New initiative is working to get network of community hubs in neighborhoods on Detroit’s east side

Detroit Resilient Eastside Initiative kicked off Thursday

DETROIT – A new initiative is working to get a network of community hubs in neighborhoods on Detroit’s eastside.

Thursday, (May 25), the Detroit Resilient Eastside Initiative kicked off.

The Kresge Foundation, General Motors Climate Equity Fund, Urban Sustainable Directors Network, and Clean Energy Group’s Resilient Power Project committed $2.7 million for work at the Stoudamire Wellness Hub, The Brilliant Detroit Chandler Park site, and three additional sites to be named later.

The Stoudamire Wellness Hub is named after community leader Marlowe Stoudamire who died of COVID early into the pandemic.

The community center located at 4401 Conner Street in Detroit is the largest of the hubs and opened its doors in 2021.

To learn more about the affordable membership program, click here.

Now the goal is to have a network of similar hubs.

“I think it is going to provide a lot of hope,” said Meghan Richards, who lives in the Morning Side neighborhood.

The value of hubs like the Stoudamire Wellness Hub is personal for Richards. She went to the center in 2021 when she lost everything in her basement to flooding.

“Someone told me like, ‘Hey, there’s a place down the street from you, they’re assisting with applications for FEMA, blah blah blah’ and just coming here to having someone to talk to, like in that moment, having someone to give you that support, and it wasn’t like black and white,’” Richards said. “I was treated like a real person.”

They even helped clean and sanitize her basement. The wellness hub also serves as a community center with fitness classes and meeting rooms and is the headquarters for the nonprofit Eastside Community Network.

Eastside Community Network president and CEO Donna Davidson gave Local 4 a tour of the facility and said there is nothing like Stoudamire Wellness Center.

“We do have a couple of spaces where people can work out, but access is limited,” said Davidson. “People can’t afford them, so if you can’t afford it, it might as well not be there. We really think this is a model program that links the city with nonprofits like ours and with several grassroots organizations to go about making a change to ensure that everybody in this community has a place to be safe; to shelter in the event of a climate crisis, energy blackout.”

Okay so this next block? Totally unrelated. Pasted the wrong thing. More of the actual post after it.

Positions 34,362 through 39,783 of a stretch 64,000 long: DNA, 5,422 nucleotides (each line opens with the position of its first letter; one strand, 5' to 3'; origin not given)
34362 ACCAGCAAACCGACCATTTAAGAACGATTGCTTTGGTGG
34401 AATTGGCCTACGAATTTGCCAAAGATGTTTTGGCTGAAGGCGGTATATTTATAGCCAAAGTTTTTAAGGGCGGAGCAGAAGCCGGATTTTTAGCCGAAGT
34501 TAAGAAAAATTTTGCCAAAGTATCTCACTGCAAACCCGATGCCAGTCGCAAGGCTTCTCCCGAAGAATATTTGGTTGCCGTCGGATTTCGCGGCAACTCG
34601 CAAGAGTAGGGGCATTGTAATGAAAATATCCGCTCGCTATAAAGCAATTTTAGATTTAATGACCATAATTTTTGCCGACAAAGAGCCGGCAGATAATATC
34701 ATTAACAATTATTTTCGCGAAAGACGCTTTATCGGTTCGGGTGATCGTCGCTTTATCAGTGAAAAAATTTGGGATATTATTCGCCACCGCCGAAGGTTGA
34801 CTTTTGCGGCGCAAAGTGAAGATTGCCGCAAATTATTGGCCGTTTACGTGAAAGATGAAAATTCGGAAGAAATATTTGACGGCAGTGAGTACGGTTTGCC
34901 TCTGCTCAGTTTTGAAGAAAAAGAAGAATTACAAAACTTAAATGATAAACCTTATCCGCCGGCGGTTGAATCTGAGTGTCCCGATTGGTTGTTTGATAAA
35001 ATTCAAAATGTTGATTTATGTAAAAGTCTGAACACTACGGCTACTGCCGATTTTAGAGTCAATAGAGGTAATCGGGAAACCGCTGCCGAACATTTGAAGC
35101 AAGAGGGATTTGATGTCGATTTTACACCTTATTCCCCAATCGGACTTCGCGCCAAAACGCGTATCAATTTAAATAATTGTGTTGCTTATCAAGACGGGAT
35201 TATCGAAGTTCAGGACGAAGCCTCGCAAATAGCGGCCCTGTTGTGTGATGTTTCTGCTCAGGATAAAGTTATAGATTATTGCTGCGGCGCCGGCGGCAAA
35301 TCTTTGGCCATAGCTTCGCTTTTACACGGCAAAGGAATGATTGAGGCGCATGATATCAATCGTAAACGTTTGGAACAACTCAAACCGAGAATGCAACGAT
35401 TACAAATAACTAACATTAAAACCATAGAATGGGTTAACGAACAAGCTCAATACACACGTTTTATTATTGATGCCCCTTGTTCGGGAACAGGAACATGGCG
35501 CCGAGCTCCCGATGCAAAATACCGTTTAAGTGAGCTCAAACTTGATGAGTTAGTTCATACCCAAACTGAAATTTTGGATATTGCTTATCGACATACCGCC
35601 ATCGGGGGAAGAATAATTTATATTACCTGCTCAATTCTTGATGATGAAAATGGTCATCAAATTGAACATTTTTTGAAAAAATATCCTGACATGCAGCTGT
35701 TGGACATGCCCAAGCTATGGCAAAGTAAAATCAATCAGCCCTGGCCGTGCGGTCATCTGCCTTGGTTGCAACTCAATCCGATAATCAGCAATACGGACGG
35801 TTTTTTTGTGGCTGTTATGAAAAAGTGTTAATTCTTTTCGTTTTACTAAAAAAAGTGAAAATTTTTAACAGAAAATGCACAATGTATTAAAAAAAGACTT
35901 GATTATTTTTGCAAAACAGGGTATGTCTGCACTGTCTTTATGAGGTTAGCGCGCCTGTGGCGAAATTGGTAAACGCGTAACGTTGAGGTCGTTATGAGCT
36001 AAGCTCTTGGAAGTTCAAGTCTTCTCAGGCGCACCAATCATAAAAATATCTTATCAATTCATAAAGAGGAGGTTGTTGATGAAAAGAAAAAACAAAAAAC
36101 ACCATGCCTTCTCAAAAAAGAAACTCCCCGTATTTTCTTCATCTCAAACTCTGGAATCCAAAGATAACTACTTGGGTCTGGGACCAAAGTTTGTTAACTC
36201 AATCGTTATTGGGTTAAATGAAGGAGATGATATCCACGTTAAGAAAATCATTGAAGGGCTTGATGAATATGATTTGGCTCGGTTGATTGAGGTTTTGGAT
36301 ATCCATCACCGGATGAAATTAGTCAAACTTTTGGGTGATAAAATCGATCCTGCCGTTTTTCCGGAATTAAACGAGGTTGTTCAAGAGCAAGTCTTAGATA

Elevate, a nonprofit that ensures people have clean and affordable heat, water, and power resources, is offered at the Stoudamire Wellness Hub. They’re also a partner of the Resilient Eastside initiative.

“We’re trying to get nonprofit partners and government agencies, city partners to share in emergency preparedness, to share in providing services so we have like this public-private partnership, and then we can really maximize the benefits,” said Tim Skrotzki, associate director of strategic consulting. “There are tax foreclosure support that they can come here for. There are weatherization programs that we can connect them with that exist. We’re just trying to connect residents with all the programs that they can have and create hubs where they can do that in their neighborhood so they don’t have to go downtown to get a service.”

About the Authors:

Megan Woods is thrilled to be back home and reporting at Local 4. She joined the team in September 2021. Before returning to Michigan, Megan reported at stations across the country including Northern Michigan, Southwest Louisiana and a sister station in Southwest Virginia.

Brandon Carr is a digital content producer for ClickOnDetroit and has been with WDIV Local 4 since November 2021. Brandon is the 2015 Solomon Kinloch Humanitarian award recipient for Community Service.